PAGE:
Utility and limitations of measures of health inequities: A theoretical perspective

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This paper examines common approaches for quantifying health inequities and assesses the extent towhich they incorporate key theories necessary for explicating the definition of health inequity. The first theoretical analysis examined the distinction between inter-individual and inter-group health inequalities as measures of health inequities. The second analysis considered the notion of fairness in health inequalities from different philosophical perspectives. To understand the extent to which different measures of health inequities incorporate these theoretical explanations, four criteria were used to assess each measure: 1) Does the indicator demonstrate inter-group or inter-individual health inequalities or both; 2) Does it reflect health inequalities in relation to socioeconomic position; 3) Is it sensitive to the absolute transfer of health (outcomes, services, or both) or income/wealth between groups; 4) Could it be used to capture inequalities in relation to other population groupings (other than socioeconomic status)? The measures assessed include: before and after measures within only the disadvantaged population, range, Gini coefficient, Pseudo-Gini coefficient, index of dissimilarity, concentration index, slope and relative indices of inequality, and regression techniques. None of these measures satisfied all the four criteria, except the range. Whereas each measure quantifies a different perspective in health inequities, using a measure within only the disadvantaged population does not measure health inequities in a meaningful way, even using before and after changes. For a more complete assessment of how programs affect health inequities, it may be useful to use more than one measure.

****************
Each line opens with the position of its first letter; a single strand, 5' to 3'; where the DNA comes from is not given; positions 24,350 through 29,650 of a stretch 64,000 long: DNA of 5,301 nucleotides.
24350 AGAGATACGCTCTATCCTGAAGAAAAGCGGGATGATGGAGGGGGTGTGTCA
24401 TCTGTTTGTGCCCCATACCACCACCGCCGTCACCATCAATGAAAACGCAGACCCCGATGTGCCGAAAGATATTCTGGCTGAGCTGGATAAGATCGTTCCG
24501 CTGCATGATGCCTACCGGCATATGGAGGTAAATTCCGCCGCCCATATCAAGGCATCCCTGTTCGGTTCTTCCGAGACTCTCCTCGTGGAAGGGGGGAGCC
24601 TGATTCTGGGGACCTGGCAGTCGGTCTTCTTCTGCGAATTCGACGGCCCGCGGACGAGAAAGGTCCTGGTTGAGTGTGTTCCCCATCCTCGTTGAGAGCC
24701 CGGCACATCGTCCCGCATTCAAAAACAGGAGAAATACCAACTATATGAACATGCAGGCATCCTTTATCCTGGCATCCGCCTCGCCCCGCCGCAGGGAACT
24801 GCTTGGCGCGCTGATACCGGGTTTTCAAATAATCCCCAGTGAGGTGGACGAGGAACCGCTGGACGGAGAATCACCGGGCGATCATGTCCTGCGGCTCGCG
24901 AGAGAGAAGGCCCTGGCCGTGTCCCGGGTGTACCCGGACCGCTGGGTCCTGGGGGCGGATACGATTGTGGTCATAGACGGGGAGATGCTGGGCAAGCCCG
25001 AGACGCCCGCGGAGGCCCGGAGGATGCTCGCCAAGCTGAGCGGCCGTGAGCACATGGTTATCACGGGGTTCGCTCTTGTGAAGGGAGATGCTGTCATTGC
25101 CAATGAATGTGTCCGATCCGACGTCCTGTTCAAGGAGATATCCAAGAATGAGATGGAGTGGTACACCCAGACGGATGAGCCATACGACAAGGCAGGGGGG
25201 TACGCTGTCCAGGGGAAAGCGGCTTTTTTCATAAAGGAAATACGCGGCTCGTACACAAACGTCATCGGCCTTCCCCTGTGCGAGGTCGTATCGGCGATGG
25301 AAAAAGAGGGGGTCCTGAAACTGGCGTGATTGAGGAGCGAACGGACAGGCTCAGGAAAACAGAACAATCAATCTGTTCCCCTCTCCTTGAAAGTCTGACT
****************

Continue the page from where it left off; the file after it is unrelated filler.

Original languageEnglish (US)
Article number27591
JournalGlobal health action
Issue number1
StatePublished - 2015


  • Health inequities
  • Measures of inequality
  • Program evaluation
  • Theory of social justice

ASJC Scopus subject areas

  • Health Policy
  • Public Health, Environmental and Occupational Health


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